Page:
Shá Cage solo theatrical debut examines the N word through women’s eyes


Arts no chaserIn Twin Cities spoken word, a field glutted with grandstanding hacks, gifted veteran Shá  Cage is an exception that proves the proverbial rule. Nine out of 10 alleged artists are antagonistic, interminably posturing, self-congratulatory frauds who expect a standing ovation for breathing while Black, substituting a lousy attitude for having something to say. Cage, with her album Amber People (Tru Ruts/Speakeasy Records) and scores of guest appearances throughout Minneapolis and St. Paul, not to mention internationally from Africa to Europe to England and elsewhere, refreshingly deals in authenticity, a sure hand for the craft and messages of self-empowerment.

Shá Cage (foreground) and Alissa Parks (background)performing in N.I.G.G.E.R Photo courtesy of E.G. Bailey
Shá Cage (foreground) and Alissa Parks (background)performing in N.I.G.G.E.R
Photo courtesy of E.G. Bailey

Accordingly, her solo debut, N.I.G.G.E.R., was a welcome premiere at Intermedia Arts (March 7 – 10), ably directed by e. g. bailey, her husband and partner at Minnesota Spoken Word Association and Tru Ruts Endeavors, and enjoyed a sold-out run. Ever since iconic activist Dick Gregory’s 1963 autobiography of the same title, artists have, in one way or another to varying effect, confronted that demeaning slur, working to lessen its crippling impact on African Americans’ self-esteem and defied White attitudes that’ve limited Black life. Shá Cage’s offering, the playbill notes, is “a provocative look at the ’N’ word through a female lens.”

N.I.G.G.E.R. isn’t perfect. It is, nonetheless, effective, at times powerful, by benefit of rich, stark language and touching characterizations.

Cage draws on beautifully honed skill with poetry to stir emotion, evoking images — culled from history, slavery to present day — of such female experience as has made all the difference in the world between being created Africans and being forced to evolve into that complex singularity, the African American. She succinctly, profoundly reflects with haikulike economy, soul-deep strength. “Three hundred fifty years of racism against a people with one word…one word…at its root.”  She doesn’t waste words, either, when using more of them, “thick and sticky like plantation whips dripping dried histories of people who found themselves on foreign soil transported cross ocean morgues away from home….from native land.” Or, “Look at her. She is but one in a long line of fallen faces upon a mirrored reflection that stares her still each morning begging for a nod, a wink, a simple ‘ I see you Black girl’.”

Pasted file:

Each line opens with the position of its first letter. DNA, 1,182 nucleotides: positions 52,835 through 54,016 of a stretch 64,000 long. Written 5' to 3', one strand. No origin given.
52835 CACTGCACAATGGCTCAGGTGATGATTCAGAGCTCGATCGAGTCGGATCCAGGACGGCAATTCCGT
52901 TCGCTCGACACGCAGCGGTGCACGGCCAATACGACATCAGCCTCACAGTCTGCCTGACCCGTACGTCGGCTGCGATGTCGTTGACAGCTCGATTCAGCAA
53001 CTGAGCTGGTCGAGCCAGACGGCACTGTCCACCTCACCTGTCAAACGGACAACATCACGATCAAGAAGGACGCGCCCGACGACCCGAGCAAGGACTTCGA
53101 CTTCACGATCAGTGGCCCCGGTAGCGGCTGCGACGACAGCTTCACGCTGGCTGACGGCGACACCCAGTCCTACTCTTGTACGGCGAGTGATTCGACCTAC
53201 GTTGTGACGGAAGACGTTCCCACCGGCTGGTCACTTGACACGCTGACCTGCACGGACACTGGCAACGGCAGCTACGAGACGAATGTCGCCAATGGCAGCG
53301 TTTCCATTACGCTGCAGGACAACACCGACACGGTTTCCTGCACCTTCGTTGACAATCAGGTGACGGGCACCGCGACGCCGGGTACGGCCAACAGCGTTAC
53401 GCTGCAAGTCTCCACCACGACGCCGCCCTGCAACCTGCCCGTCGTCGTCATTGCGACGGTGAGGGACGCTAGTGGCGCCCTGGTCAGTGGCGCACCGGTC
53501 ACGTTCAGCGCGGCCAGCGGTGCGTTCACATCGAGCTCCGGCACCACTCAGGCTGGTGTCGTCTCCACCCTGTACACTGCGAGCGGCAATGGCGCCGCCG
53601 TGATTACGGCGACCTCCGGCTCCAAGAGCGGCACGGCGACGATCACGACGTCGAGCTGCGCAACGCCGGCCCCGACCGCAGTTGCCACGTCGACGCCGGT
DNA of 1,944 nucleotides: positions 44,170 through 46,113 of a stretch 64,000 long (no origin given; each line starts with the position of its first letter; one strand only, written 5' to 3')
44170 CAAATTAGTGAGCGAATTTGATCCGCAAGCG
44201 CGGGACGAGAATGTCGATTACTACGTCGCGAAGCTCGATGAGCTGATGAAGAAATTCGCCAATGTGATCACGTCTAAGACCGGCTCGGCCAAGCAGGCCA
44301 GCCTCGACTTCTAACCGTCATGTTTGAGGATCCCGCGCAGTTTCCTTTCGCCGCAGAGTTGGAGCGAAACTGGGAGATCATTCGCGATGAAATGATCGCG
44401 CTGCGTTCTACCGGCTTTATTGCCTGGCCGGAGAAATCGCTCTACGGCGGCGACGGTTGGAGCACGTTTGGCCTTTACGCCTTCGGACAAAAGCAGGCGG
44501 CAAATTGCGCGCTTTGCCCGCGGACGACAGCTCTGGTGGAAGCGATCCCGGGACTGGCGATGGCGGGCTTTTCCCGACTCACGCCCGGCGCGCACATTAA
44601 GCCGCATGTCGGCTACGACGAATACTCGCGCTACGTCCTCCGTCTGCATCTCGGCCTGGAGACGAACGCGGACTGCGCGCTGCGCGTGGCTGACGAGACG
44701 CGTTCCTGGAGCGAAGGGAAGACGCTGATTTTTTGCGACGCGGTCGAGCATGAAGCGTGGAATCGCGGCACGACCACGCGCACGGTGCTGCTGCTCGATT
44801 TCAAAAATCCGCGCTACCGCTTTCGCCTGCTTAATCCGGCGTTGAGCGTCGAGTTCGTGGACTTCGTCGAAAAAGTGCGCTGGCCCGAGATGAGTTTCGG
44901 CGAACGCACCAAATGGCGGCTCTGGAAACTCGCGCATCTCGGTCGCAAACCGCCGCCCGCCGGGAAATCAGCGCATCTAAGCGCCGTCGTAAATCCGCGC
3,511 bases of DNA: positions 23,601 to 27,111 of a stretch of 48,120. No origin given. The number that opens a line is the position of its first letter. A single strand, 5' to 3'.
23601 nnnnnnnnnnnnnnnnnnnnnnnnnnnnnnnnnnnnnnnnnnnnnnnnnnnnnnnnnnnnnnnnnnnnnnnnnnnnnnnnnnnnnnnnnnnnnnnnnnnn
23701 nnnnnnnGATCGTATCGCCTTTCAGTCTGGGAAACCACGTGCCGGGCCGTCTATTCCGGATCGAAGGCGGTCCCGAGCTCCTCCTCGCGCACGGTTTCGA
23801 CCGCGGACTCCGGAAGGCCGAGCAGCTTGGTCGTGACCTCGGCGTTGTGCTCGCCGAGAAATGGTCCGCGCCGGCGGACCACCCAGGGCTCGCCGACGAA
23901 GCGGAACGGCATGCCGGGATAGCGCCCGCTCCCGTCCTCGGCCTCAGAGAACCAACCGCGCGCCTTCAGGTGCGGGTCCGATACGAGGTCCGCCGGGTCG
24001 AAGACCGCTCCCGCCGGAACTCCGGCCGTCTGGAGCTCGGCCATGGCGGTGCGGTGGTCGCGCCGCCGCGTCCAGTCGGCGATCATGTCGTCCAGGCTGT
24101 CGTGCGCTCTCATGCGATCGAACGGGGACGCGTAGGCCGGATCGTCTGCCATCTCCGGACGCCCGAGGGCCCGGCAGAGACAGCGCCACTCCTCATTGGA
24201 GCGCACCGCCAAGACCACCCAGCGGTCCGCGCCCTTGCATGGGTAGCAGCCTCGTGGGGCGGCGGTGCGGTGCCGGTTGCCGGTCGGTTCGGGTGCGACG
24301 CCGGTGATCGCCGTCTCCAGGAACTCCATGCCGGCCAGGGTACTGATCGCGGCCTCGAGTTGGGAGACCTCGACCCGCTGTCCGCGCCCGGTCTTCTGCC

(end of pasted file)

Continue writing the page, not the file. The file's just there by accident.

Among her characters, Cage creates the heartbreaking depiction of a little Liberian girl, all gussied up, cute as can be for the first day at school in America, who, cruelly treated, goes home devastated. And there’s a community fixture many of us know. The old bat, is crazy as an out-house rat, who makes more common sense than 10 encyclopedias. In an hilariously poignant scene, Kevin D. West put in a cameo appearance opposite Shá Cage’s depiction of a quintessential brass-and-sassafras sistah who because she’s sitting on a bar stool don’t mean she’s nobody’s easy pickup. West was the perennial, slick talking, ditty-bop walkin’, dyed-in-the-wool playa. Cage played Ms. Rosey, his prospective prey with “a smile sexy enough to fry pork chops on” who, once the dashing Chocolate Double-Dipped-Dark Chocolate Charlie (that’s his name, honest) strikes the right chord, flips the script, in man-chases-woman-’til-woman-captures-man fashion.

There are problems that, this being a production-in-progress, can be solved. Glaringly, the Liberian child’s tragic encounter demands to be fleshed out. What happens between her tears drying at school and the brave little lady lying to her parents, “It was the greatest day of my life.” The work gets too gimmicky, lapsing into performance art for the sake of performance art rather than utilizing the art form to do what only the art form can do.

Importantly, Shá Cage’s N.I.G.G.E.R. honors and conveys the spirit and strength that have seen Black women and girls prevail over the eons against an unceasing onslaught of man’s inhumanity to woman by acts of racism, sexism and both.

Joining Cage ( were, in fine voice, a regrettably under utilized Chastity Brown, inventive puppeteer Janaki Ranpura and skilled dancer Alissa Paris with lively choreography by Leah Nelson.


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